Contemporary American poet Louise Glück has published twelve books of poetry spanning almost fifty years from Firstborn in 1968 to Faithful and Virtuous Night in 2014, as well as one critically-acclaimed book of essays. Her work has received prestigious awards such as the Wallace Stevens Award (2008), the Pulitzer Prize (2003), and the Bollingen Prize (2001), and she was appointed the twelfth United States Poet Laureate in 2003. Glück’s poetry is often anthologized, as in the Vintage Contemporary American Book of Poetry and No More Masks: An Anthology of Twentieth Century American Women Poets, and taught in college classrooms. Despite her prolificacy and critical success, literary scholarship on Glück’s work has been relatively slim. The scholarly attention her work has received repeatedly focuses on the style of her lyric poems, which Elizabeth Dodd has dubbed “personal classicism,” as well as the evolution of her poetic structures from petite, isolated poems to book-length sequences. Another primary focus of scholars is the personal philosophy that pervades Glück’s work—best encapsulated in the poem title “Dedication to Hunger”—which has led critics to interpret her repeated imagery of anorexia, hunger, and self-denial as metaphors for artistic creativity. Within this already sparse tradition of criticism, there is an even smaller selection of feminist scholarship on Glück. As a result, portions of her oeuvre have been ignored or only occasionally considered.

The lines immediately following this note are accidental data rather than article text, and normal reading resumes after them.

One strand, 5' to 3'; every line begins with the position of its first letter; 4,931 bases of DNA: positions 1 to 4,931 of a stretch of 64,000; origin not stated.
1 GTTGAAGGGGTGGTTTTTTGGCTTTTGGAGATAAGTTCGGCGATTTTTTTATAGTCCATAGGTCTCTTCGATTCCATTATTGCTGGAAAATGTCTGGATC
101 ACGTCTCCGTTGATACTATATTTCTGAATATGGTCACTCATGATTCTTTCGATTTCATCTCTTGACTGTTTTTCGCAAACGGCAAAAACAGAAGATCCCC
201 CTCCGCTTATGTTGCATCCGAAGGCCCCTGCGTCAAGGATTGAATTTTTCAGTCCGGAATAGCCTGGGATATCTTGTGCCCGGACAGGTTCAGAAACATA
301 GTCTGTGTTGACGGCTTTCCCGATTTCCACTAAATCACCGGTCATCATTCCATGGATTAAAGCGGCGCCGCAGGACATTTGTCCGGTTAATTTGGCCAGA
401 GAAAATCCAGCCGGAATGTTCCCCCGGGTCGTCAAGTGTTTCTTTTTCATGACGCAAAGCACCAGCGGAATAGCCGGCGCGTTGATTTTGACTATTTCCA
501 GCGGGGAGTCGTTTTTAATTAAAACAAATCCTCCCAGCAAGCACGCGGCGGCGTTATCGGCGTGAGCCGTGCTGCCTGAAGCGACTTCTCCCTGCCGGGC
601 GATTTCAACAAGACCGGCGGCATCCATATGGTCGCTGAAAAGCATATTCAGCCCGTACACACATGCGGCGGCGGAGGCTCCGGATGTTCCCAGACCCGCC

Parker, Victoria, ""I Am Not Certain I Will / Keep This Word"" (2016). Honors Projects Overview. 121.
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